I have been furiously researching current hand saw makers trying to determine what is the "correct" price/performance intersection. Starting with a 10" dovetail saw as a template, here is what I find.
The least expensive of the saws that people generally claim to be high quality seem to be made by Thomas Flinn. His dovetail saws range from about $80 to about $160. As far as I can tell, the biggest complaint about Flinn's saws has to do with the handle not being shaped by hand. There appears to be some limited hand-finishing on the saws in the higher end of the range. This is also one of the dovetail saws available through Lee Valley.
Next on my list is the Lie-Nielsen. They only have one price point in traditional dovetail saws; $125. To my eyes the fit and finish of the handle on the LN looks nicer the PAX, which is Flinn's top-end model.
Next I've looked at saws by Wenzloff and Sons. There is no direct comparison, as Wenzloff doesn't carry a 10" dovetail, but his 9" Harvey Peace dovetail saw is $150 and looks as nice as the LN to me. What I perceive to be his smallest high-end model is a Disston-reproduction 14" tenon saw at $300. The Wenzloff claim to fame seems to be that they produce accurate reproductions of best hand saws from the last 200 years or so.
Next, my personal favorite so far based on the website/advertising budget/I drank the koolaid: Bad Axe Toolworks. With a dizzying array of customizable options including wood-species, sawback metal, fastener metal, custom tooth-filing and five handle sizes, this guy really gets my attention. The usual point of contention, handles, get plenty of TLC. In addition Mark Harrell makes a point about his skill as a saw-filer. This being the only comment I can recall reading that was actually about the quality of the blade - aside from a generic "highest quality" line. Prices for the 10" dovetail saw range from $225 to about $400 depending on your options.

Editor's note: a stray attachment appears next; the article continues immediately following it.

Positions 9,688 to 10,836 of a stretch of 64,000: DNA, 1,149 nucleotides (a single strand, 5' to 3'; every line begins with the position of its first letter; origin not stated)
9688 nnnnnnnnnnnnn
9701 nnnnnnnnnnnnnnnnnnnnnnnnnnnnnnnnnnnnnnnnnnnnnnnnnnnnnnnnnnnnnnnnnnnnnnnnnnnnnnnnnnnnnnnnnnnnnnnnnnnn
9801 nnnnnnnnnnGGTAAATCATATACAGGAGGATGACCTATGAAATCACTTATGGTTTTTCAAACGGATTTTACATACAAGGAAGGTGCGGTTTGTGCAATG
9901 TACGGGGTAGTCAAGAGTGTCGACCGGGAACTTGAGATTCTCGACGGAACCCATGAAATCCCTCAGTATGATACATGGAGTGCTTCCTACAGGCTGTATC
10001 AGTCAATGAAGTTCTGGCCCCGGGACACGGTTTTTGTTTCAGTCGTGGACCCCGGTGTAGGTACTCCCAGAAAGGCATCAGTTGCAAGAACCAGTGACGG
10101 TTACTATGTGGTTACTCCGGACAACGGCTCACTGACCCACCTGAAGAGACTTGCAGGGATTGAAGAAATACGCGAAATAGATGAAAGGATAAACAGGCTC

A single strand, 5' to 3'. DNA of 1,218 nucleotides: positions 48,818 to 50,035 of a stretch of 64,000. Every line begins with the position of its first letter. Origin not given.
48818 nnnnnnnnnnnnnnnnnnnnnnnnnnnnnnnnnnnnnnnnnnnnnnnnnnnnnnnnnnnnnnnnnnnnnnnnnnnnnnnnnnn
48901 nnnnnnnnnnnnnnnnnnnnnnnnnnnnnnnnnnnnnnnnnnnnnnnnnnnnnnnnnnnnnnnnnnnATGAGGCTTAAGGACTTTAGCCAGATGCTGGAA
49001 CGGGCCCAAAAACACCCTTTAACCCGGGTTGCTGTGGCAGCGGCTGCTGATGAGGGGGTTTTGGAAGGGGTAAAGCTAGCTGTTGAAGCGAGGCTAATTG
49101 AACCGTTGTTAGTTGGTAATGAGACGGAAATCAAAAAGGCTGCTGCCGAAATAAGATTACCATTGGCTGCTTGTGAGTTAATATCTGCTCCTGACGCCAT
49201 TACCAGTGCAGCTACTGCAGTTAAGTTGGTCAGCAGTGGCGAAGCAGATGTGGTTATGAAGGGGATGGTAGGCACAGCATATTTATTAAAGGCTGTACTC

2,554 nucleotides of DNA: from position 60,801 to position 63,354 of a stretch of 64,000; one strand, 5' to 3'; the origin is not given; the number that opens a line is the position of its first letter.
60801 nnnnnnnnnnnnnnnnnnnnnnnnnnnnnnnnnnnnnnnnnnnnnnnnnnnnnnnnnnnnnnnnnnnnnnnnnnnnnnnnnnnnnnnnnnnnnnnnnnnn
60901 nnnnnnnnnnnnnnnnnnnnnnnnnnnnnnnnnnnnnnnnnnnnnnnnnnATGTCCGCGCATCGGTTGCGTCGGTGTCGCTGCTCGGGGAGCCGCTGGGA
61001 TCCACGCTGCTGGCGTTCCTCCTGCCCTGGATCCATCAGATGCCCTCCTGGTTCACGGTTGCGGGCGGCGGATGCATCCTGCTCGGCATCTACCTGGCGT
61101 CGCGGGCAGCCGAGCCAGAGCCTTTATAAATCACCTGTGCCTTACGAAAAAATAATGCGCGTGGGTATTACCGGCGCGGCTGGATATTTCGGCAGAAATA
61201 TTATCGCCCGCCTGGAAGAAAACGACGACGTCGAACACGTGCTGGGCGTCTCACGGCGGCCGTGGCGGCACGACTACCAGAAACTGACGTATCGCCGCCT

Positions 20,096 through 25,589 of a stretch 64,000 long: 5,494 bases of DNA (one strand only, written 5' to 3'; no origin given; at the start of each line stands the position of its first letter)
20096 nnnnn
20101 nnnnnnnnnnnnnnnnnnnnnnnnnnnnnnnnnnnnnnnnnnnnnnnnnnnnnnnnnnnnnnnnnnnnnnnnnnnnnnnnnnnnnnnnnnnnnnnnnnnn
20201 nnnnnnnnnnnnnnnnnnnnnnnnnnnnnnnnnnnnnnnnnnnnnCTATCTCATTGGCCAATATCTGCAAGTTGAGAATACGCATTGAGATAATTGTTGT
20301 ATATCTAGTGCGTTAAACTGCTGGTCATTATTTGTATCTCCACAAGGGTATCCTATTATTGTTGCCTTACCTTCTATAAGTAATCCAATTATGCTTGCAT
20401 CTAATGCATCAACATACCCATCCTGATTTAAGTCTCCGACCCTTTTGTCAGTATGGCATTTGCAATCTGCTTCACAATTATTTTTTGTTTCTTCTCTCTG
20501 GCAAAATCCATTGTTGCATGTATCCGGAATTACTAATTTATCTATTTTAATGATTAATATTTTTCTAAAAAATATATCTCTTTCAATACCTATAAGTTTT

And finally, Rob Cosman. By all accounts, he produces a very high-quality dovetail saw for just under $300, but I just can't wrap my mind around the idea of a resin saw handle.
Here's my problem: Aside from the differences in number of man-hours required to produce the saw handle and the associated perceived improvement in comfortable use, I can't really figure out how any of these sawblades are actually better then the other. They all claim to be of the highest quality.
If there is a legitimate reason, other than coolness, to buy from Bad Axe instead of Thomas Flinn, for example, I really need help sorting it out. Otherwise I need to know why I shouldn't get a dovetail saw, a tenon saw and most of a panel saw for what I would pay for one dovetail saw from Mr. Harrell.